I love looking at my cookbooks because most of them have been gifts. I not only get to make fabulous food, I also take a moment for a fond memory of unwrapping the book. My in-laws have gotten me a Barefoot Contessa cookbook for my birthday the last few years and I decided after a 4 day work trip that I was sick of eating out and wanted to cook something so I went straight to Ina. She didn't disappoint.
I started with her 1770 House Meatloaf recipe but as is my MO, I made some substitutions but was very happy with how it turned out. The original recipe called for veal and though I've never tried veal, I have kind of a mental block against it. It's not rational but it's there so I'm admitting to it. I also didn't think I had any Panko so I used cracker crumbs instead. And as soon as I mixed them in with the meat, I found my panko. Such is life, I guess.
The cookbook has a sauce recipe but I chose to serve with beef gravy instead and put it with mashed potatoes and sauteed green beans.
1 pound ground lamb
1 pound ground pork
1 pound ground beef
1 tsp dried thyme
1 tablespoon chopped, fresh Italian parsley
3 large room temperature eggs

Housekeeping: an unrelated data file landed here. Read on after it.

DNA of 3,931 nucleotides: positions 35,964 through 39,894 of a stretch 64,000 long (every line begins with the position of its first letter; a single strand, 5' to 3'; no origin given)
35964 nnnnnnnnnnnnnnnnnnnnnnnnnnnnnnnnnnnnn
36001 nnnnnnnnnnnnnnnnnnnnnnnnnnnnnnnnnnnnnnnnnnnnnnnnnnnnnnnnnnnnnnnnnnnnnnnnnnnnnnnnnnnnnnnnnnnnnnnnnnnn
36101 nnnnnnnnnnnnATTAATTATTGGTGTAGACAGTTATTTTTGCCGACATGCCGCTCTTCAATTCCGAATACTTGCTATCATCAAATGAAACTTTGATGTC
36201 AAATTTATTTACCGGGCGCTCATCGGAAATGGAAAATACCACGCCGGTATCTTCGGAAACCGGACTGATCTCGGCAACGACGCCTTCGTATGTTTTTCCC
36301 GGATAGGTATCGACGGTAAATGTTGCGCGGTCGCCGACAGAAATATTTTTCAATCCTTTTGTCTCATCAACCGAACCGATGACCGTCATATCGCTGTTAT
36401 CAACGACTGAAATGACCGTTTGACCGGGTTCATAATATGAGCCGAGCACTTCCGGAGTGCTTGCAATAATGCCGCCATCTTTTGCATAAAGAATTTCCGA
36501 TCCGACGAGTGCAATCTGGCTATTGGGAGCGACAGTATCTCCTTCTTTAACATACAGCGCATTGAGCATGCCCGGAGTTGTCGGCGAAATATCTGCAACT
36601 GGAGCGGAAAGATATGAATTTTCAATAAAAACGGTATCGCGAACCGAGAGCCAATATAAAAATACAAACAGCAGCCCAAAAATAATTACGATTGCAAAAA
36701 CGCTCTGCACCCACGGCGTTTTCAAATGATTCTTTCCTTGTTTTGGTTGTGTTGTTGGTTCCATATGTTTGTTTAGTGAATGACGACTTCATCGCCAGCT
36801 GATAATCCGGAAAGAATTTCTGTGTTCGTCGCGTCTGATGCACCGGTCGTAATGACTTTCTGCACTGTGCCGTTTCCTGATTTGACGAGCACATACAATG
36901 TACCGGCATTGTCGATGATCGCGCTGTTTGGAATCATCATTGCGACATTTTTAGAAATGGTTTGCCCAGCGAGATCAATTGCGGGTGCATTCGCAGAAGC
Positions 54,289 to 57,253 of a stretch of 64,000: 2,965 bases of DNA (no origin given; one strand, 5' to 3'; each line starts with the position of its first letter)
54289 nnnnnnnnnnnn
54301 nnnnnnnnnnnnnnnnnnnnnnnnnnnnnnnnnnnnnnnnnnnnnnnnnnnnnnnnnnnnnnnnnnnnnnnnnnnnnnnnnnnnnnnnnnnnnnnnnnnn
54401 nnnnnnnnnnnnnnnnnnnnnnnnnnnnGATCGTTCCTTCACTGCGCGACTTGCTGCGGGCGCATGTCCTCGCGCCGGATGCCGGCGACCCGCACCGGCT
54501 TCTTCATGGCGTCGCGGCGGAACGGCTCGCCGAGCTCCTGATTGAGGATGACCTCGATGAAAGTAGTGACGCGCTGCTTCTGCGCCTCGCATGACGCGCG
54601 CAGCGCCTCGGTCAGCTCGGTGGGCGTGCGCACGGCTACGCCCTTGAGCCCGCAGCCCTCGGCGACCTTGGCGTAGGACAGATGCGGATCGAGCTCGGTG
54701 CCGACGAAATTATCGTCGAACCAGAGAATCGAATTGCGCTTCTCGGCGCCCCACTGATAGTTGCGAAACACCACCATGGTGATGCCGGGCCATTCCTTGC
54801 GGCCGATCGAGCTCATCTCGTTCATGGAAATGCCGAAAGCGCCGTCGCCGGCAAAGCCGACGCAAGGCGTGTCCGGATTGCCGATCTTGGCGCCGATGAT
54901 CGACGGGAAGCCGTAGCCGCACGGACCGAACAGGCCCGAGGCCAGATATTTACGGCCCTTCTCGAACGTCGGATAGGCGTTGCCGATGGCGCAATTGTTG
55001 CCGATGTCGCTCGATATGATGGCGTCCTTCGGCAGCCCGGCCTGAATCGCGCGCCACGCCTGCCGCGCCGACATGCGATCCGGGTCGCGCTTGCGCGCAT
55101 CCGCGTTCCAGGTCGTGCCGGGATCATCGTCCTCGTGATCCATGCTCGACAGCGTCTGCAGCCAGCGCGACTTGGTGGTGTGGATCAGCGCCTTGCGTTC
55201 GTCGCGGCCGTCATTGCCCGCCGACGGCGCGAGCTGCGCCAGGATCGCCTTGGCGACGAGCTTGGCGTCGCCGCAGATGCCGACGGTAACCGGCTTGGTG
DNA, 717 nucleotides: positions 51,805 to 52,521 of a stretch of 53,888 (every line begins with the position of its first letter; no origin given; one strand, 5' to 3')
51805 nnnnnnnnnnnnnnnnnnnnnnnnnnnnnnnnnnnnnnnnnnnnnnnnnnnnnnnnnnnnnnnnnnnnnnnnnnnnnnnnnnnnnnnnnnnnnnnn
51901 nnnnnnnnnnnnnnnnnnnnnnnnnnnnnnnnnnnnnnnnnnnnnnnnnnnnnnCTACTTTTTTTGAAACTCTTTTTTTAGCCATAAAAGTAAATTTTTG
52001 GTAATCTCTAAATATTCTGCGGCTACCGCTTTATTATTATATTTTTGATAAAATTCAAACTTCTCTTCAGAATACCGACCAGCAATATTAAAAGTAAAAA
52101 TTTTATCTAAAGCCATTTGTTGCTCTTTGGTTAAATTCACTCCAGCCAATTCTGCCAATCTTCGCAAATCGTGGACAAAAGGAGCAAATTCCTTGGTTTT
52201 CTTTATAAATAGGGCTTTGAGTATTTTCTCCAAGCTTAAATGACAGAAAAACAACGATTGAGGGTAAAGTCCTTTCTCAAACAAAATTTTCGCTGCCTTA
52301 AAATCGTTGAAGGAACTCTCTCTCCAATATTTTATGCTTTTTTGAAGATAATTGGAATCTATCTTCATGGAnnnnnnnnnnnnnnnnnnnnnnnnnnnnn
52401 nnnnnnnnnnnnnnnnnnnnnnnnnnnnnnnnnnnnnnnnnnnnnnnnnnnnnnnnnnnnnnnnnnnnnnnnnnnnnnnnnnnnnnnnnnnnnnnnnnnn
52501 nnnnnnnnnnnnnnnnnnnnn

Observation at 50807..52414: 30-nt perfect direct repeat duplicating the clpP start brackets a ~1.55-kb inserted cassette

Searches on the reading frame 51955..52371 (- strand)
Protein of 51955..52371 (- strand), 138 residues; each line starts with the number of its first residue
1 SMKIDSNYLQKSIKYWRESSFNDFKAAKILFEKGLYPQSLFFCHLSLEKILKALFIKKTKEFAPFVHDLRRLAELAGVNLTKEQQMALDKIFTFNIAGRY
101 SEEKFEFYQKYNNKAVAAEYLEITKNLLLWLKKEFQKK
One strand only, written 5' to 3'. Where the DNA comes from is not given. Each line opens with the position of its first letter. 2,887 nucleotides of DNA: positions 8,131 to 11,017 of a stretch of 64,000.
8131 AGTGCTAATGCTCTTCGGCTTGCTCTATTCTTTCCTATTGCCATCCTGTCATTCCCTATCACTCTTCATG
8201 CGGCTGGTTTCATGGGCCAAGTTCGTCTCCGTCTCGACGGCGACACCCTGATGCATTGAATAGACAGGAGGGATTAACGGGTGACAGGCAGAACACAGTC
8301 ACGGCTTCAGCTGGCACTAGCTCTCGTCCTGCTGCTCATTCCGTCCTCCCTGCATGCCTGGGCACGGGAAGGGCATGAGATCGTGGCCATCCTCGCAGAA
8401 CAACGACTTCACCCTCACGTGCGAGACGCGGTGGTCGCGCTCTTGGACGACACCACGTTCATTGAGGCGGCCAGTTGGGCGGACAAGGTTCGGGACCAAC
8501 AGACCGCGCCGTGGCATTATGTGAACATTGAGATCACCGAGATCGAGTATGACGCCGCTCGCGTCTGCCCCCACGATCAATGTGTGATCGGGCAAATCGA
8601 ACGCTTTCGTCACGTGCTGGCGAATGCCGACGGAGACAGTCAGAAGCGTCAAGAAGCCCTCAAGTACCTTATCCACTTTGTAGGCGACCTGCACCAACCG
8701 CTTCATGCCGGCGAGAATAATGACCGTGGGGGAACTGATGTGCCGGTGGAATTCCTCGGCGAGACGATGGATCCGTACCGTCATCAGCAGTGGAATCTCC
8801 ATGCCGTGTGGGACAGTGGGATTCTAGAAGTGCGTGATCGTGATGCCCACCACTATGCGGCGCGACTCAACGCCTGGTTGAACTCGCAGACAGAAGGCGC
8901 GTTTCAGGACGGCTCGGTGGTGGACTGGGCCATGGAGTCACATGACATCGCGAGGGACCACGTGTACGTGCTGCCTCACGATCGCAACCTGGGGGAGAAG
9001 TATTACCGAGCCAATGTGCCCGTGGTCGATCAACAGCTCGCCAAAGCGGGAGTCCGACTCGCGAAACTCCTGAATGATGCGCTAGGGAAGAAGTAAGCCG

1 1/3 cups cracker crumbs
2/3 cup milk
2 tablespoons kosher salt
1 tablespoon freshly ground black pepper
2 stalks of celery, finely diced
1 large Spanish onion, finely diced
Preheat your oven to 350 degrees.
Put the meats, thyme, parsley, eggs, crumbs, milk and salt and pepper in a huge bowl. Seriously, it's 3 lbs of meat.
Saute the celery and onion in a frying pan until soft. Remove pan from the heat and put cooled celery and onions in the bowl of meat and goodies.
Put a piece of parchment paper on a sheet pan. You want your pan to have a small lip so it can catch the juices from the meatloaf.
Using your hands, mix your meatloaf. Once everything is mixed well and evenly distributed, attempt to shape it into a loaf. Mine looked more like a mound o' meat but it was uniformly thick, which is what you're going for.
Bake meatloaf for 45ish minutes. Depending on how thick you shaped it, your cooking time will vary. Mine was wide and flat and done in about 45 minutes. I check for doneness by looking at the juices (should be clear) and kind of poking it with the flat side of a wooden spoon. It should be springy without being squishy. Let it sit for 10 minutes.
Adapted from the Barefoot Contessa Foolproof: Recipes You Can Trust